Key skills and dependencies
Learning to read is an exciting time for children and their families. While thrilled by their children's emerging literacy skills, many parents are surprised to learn that reading is not automatic and that, regardless of family background, children require support in learning to read. Recent advances in research document some methodologies that work in most cases.
A language-rich environment forms a solid foundation on which skills including decoding, fluency, vocabulary, and comprehension are based. Mastery of decoding comprises understanding print concepts, phonemic awareness and phonics and is usually attained by the end of second grade. Some skills, such as vocabulary development, will grow as long as children are challenged by involvement in a rich language environment and by tackling increasingly complicated texts.
Research shows that children who develop phonemic awareness and letter-sound knowledge early on are more likely to be strong, successful readers. Children build these skills by reading aloud, practicing nursery rhymes, and playing letter and word games. Tutoring or structured computer programs can also effectively reinforce these skills.
The Reading Skills Pyramid visually depicts the patterns of concept acquisition that children follow in becoming successful readers up through third grade. We recommend a high level of parent involvement in this process by providing high quality educational materials, establishing a pattern of daily reading, creating a rich language environment, and discussing your child's progress with teachers and following up on their recommendations. While most children follow the same sequence of acquiring literacy skills, they do so at their own pace. All children are different: if you have questions or concerns about your child's progress in reading, contact his or her teacher.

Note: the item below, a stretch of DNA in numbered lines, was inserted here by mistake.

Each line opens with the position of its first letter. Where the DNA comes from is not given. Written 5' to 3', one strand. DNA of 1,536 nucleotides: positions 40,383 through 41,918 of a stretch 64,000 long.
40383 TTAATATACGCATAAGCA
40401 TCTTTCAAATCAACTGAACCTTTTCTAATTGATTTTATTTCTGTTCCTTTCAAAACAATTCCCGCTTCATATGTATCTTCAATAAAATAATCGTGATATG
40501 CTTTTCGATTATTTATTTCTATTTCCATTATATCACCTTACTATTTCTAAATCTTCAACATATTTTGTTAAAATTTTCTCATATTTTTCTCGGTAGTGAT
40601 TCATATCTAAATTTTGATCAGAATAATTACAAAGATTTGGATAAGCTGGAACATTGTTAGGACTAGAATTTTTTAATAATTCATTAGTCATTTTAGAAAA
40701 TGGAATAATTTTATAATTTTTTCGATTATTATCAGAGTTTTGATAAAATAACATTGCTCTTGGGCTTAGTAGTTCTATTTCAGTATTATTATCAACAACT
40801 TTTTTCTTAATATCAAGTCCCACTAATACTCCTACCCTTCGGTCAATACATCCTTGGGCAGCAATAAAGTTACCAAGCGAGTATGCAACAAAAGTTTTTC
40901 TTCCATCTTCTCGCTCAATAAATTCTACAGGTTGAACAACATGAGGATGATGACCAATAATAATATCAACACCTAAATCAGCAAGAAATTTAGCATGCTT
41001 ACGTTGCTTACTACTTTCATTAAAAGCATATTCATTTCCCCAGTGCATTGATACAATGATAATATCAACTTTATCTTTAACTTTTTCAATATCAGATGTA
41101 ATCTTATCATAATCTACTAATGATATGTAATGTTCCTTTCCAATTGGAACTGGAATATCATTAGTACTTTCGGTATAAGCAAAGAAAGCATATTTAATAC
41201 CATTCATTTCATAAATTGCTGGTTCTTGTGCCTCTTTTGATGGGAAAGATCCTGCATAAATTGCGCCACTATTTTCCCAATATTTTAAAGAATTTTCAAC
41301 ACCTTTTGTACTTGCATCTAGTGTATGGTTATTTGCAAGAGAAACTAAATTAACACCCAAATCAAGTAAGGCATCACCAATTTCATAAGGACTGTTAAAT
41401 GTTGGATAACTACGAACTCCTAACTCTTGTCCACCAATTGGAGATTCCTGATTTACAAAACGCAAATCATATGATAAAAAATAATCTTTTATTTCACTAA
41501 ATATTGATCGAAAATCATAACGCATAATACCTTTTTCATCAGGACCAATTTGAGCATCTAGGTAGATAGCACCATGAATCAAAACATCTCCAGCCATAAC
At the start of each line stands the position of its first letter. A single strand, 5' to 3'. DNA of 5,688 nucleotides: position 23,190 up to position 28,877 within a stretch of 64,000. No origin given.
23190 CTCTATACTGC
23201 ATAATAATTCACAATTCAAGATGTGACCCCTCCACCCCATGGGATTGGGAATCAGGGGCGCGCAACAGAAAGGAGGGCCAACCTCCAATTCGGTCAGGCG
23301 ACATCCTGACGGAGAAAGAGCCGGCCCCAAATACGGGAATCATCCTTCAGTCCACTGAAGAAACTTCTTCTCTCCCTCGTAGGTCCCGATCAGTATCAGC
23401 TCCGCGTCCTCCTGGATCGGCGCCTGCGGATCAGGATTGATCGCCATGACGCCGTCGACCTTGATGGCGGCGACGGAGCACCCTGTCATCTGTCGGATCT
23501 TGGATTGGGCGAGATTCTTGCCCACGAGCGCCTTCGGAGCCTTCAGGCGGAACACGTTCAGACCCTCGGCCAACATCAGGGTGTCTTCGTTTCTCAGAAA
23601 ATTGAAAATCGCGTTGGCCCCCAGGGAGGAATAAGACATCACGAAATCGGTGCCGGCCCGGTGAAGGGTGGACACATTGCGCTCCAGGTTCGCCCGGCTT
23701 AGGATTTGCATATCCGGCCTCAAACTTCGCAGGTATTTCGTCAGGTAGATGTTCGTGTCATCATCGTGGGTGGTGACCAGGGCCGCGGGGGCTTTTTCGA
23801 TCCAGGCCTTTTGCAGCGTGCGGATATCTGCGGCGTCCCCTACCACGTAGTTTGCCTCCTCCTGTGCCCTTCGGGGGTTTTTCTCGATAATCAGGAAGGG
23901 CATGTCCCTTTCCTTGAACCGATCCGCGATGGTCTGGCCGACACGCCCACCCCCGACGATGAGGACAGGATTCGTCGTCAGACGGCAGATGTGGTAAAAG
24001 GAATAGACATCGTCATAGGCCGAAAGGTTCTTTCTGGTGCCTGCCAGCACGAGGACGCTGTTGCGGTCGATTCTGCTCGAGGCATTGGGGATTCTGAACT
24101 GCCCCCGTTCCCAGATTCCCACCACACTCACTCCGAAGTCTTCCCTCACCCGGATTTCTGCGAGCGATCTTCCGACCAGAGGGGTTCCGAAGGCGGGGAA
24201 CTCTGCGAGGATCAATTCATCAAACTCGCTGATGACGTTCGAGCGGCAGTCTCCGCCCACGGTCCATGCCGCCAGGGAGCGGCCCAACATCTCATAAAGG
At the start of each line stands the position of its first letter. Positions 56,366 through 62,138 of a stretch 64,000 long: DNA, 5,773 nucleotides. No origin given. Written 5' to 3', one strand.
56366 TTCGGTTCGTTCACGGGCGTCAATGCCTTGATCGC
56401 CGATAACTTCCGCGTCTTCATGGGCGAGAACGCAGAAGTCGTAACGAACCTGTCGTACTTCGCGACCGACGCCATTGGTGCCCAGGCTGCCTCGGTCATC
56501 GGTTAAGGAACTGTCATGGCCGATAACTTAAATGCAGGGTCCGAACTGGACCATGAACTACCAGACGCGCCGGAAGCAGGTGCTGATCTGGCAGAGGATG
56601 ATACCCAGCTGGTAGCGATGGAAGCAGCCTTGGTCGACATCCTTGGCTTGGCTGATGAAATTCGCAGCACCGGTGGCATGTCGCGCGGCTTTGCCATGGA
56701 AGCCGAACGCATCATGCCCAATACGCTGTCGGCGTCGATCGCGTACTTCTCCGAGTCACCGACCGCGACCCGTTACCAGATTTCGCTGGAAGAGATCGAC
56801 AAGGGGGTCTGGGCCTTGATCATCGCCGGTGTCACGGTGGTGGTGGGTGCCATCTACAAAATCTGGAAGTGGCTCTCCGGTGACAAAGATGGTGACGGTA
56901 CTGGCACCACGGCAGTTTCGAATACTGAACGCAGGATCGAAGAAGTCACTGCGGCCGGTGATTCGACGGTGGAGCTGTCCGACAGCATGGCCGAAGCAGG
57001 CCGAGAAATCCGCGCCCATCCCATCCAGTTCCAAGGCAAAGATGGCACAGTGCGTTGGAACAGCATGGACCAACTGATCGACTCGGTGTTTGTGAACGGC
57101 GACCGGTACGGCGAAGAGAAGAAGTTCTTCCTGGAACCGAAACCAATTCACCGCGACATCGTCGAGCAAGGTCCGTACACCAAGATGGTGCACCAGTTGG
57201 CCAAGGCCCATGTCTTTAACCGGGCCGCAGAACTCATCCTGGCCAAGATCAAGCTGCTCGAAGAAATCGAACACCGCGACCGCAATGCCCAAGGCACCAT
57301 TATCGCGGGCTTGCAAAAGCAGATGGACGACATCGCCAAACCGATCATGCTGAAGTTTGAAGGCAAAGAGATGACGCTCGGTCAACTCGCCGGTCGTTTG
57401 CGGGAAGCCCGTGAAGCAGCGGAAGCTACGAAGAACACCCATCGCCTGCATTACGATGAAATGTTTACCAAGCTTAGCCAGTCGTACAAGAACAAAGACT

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This Reading Skills Pyramid illustrates the analysis of skills and grade level targets determined by the U.S. Department of Education. Curriculum differs from state to state and many children will develop faster than these targets These norms represent average levels of reading achievement.
Armbruster, B.B, Lehr, F., & Osborn, J. (2002) A Child Becomes a Reader: Proven Ideas for Parents from Research -- Birth to Preschool & Kindergarten through Grade Three. (2001) Put Reading First: The Research Building Blocks for Teaching Children to Read Washington , DC : National Institute for Literacy.
Burns, M.S., Griffin , P. & Snow, C. E. (eds.). (1999). Starting Out Right: A Guide to Promoting Children's Reading Success . Washington , DC : National Academy Press.
National Reading Panel. (2000). Teaching Children to Read: An Evidence-Based Assessment of the Scientific Research Literature on reading and Its Implications for Reading Instruction. Washington , DC : National Institute of Child Health and Human Development.
Interesting Links for Reading Skills & Issues
SEDL - Online Library of Cutting Edge Reading Research
Online Reading & Math - http://www.Time4Learning.com - Great for Visual Learners